For a woman who recently lost her husband, Aunty Uwem glowed more than the
morning sun, you thought. You could bet she must be using a toning lotion. That
was the only explanation you could give for the transformation of her well
pronounced dark skin to this striking light shade of brown that she now flaunted
around in skimpy outfits. You felt she intentionally paraded herself like a peacock
displaying her beauty for everyone to notice. This was obviously what must have
lured your father into marrying her as a second wife.
It was an obvious truth that she did not marry your father for what he claimed
was love. Love was far from what you saw in her eyes. Her eyes were filled with
so much fierceness and greed. Even when she touched you, there was nothing
close to tenderness, all you perceived was pretense. Though you wonder why she
still had to keep up the appearance after your father’s death a month ago. After
all, her charming performance captivated and blinded only him.
You were conceived she killed him. There was no other explanation to his sudden
death. Even though you may be sixteen, your instincts were as sharp as a sixty year
old and you would never buy her cock and bull story of “he slept and didn’t wake
up the next morning”. You had thought she was smarter than such a cheap lie. Her
dry eyes and elegant catwalk the days that followed made you conclude she was
a sham all along who only wanted your father’s money.
You wished your father could see her now. To see what he brought into the home
he had built with your mother. You could still remember the look on your mother’s
face when he said he was getting a second wife. Her eye balls swimming in tears of disbelief. Till, she welcomed Aunty Uwem warmly and gave her tips on how your father liked his meals.
Prior to that time, you had thought your father was too modern to consider having a second wife but you were wrong. He was still a traditional Igbo man that wanted more than one child and was in desperate need of male children as show-off of his manly strength and retain his last name for decades after he is gone from earth. You wished he was bold enough to say this
rather than hide under self pity.
“Adaeze, your mother no longer loves me. I’ve been lonely for many years now,
suffering silently until Uwem crossed my path,” he had said the night you
confronted him about his awful decision.
You blamed him for being too blind to see the clear signs of doom surrounding
his choice. It was your mother you pitied for. The poor woman had been crying
herself to sleep since the day he died. She barely ate her food or paid attention to
her skin. She now looked slimmer and darker than she had even been. She wore
black clothes that hid her luscious figure to avoid attention of any kind. She knew
it wasn’t about her and was never self centered. This was true mourning to you.
Now you sat at the dinner table, while writing a poem that had been locked in
your heart since the morning of your father’s death, you slyly observed Aunty Uwem and her friend who were in the sitting room laughing, and giving themselves high fives as they spoke.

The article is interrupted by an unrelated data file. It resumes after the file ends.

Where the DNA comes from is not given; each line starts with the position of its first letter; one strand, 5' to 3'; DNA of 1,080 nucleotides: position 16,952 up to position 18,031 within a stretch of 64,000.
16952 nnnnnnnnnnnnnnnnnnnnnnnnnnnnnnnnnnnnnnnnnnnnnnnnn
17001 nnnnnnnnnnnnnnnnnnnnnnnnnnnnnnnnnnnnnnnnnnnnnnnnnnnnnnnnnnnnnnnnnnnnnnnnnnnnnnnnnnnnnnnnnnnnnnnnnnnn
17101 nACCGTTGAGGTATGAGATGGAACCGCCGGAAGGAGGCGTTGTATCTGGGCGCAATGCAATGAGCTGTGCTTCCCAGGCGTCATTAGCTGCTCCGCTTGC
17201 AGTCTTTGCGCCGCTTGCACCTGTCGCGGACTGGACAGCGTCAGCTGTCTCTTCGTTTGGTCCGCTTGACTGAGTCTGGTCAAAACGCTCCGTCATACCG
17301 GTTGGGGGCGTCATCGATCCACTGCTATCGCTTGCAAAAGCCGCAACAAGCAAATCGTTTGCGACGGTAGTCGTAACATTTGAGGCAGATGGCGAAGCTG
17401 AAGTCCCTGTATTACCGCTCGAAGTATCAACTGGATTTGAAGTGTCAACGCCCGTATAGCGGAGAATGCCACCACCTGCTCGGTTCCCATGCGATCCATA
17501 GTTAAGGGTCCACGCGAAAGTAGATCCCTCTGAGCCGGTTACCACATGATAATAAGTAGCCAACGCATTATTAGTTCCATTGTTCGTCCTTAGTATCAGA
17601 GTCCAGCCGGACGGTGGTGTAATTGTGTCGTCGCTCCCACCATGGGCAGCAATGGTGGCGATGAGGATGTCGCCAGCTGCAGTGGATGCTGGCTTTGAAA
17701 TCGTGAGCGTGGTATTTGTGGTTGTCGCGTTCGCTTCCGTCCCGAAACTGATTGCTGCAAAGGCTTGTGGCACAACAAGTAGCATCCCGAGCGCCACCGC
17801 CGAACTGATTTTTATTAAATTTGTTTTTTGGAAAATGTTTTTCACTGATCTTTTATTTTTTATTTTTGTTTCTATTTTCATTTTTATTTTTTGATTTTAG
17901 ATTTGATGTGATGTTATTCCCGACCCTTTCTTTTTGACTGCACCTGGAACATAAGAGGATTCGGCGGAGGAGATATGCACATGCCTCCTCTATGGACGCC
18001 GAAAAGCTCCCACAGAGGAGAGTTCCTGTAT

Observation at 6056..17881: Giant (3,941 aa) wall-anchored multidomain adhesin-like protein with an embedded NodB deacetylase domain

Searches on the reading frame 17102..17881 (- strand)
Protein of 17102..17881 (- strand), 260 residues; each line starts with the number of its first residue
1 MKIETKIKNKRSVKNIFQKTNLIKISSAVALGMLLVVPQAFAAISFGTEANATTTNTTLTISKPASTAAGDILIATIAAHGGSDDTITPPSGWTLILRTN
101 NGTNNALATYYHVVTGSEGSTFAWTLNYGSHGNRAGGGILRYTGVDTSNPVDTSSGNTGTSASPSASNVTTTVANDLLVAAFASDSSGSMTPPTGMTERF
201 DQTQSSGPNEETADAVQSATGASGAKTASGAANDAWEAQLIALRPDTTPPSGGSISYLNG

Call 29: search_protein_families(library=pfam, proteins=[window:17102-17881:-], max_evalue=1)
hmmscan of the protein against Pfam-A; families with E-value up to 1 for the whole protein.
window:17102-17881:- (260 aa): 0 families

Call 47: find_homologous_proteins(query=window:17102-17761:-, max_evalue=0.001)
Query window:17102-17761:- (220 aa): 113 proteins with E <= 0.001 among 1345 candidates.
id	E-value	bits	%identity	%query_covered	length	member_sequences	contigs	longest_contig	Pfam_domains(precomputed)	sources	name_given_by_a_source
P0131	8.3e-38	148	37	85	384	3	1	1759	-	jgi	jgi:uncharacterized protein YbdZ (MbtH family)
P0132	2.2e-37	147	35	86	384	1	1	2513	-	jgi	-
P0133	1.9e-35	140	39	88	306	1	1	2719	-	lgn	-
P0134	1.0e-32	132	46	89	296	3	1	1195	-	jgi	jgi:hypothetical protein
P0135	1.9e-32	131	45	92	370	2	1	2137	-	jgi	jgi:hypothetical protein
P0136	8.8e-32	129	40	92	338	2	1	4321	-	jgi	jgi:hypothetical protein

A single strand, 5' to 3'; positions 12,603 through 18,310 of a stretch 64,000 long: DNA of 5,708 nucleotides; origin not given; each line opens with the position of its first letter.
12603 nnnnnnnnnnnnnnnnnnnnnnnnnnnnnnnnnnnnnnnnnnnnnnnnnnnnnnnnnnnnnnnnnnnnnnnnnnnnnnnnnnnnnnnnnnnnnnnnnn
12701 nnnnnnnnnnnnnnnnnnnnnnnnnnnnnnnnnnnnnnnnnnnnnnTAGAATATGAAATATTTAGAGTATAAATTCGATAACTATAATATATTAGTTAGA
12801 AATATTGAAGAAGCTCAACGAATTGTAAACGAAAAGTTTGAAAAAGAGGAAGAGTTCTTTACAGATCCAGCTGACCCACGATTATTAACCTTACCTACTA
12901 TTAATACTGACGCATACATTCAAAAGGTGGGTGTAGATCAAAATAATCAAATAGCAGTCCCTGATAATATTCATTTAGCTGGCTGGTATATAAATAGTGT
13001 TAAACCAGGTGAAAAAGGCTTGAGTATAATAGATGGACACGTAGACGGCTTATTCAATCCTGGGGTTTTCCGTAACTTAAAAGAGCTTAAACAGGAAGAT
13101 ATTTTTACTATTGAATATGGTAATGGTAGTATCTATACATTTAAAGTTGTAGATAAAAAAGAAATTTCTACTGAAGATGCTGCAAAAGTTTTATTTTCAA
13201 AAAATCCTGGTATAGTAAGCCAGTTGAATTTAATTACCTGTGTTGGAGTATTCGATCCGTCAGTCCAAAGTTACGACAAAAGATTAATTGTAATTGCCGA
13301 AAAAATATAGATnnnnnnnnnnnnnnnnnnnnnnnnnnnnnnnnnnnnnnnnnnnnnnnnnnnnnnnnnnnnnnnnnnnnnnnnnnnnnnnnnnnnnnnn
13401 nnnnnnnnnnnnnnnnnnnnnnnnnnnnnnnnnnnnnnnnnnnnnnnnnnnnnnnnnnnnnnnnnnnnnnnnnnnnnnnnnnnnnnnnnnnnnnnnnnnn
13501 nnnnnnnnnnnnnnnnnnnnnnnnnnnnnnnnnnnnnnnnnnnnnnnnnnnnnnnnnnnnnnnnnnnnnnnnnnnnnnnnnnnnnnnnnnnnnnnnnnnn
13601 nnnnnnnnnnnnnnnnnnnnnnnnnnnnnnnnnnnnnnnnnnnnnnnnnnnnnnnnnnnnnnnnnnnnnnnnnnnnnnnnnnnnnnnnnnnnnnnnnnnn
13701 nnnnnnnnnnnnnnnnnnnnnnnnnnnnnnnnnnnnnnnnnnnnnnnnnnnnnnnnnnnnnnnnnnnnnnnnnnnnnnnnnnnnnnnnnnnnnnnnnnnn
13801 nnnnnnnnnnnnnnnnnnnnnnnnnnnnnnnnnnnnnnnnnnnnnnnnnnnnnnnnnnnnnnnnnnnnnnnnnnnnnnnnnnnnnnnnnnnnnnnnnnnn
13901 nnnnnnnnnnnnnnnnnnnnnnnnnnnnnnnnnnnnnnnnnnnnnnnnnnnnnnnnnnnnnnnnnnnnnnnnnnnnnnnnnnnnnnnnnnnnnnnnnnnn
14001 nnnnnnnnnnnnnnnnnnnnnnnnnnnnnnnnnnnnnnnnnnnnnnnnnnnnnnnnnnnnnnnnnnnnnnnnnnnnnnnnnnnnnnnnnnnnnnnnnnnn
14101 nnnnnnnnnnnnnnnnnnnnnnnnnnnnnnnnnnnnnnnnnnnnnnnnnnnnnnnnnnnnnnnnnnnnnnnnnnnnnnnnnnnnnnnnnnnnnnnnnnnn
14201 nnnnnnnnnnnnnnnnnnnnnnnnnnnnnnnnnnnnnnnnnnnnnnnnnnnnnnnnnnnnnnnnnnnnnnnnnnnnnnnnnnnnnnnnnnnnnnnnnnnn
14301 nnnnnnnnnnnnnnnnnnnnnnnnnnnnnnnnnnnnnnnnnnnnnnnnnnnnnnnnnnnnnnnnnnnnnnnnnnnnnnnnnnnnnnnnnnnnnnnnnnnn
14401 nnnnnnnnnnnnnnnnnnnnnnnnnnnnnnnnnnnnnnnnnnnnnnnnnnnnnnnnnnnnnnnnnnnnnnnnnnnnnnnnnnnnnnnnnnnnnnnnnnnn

“A green snake like the deceptive chameleon
blended with the colour of an overgrown green grass,
Taking a pleasant figure like a companion
While it trails behind you slowly till__
“Ada, go to your room now, give us space, mbok,” Aunty Uwem shouted breaking
your flow of thoughts.
You wanted to hesitate and rebel but instead you hissed, packed up your books
and headed to tell your mother about Aunty Uwem’s new attitude. She had no such right to tell you where and when to stay or leave. Only your mother does.
As you made your way through the quiet hallway, you could hear your mother’s voice in a whisper on a phone call. “Nne, that medicine worked like magic, just once and I got rid of that fool,” she said and chuckled.
“He thought he could humiliate me by bringing that Calabar woman to reap where
she did not sow. Oh, I showed him pepper before he died,” she said but paused
when she heard your footsteps draw closer to her half closed door.
Quickly she dropped the phone on the bed and like a professional actress took up
a believable role of a mourner, sobbing uncontrollably, dropped to the tiled floor
and pressed your father’s framed picture against her chest.
You stood at the foot of the door, watching her with terrified eyes. No! Why? How could she? You questioned yourself. You would never have believed that your mother was the
cold blooded murderer. The one who had excellently delivered a performance
that could win an Oscar for a movie titled, ‘The Pretender’. The green snake who
trailed behind you till it strikes.
Until this moment, through your eyes, your mother had been nothing but a saint. She hardly did anything wrong. Looking straight into her eyes, you realized then that your eyes were clouded by false judgement and maybe if they had been clearer, you would have seen what laid before you the whole time.
She knew you heard her and was certain you wouldn’t spare her. Her pleading eyes would have stopped you but in your world, everyone faces the consequences of their action. You could only assure her that you would visit her often in the prison where she would spend the rest of her life.
Written by: Jennifer Chioma Amadi
“IT CAN ONLY GET BETTER”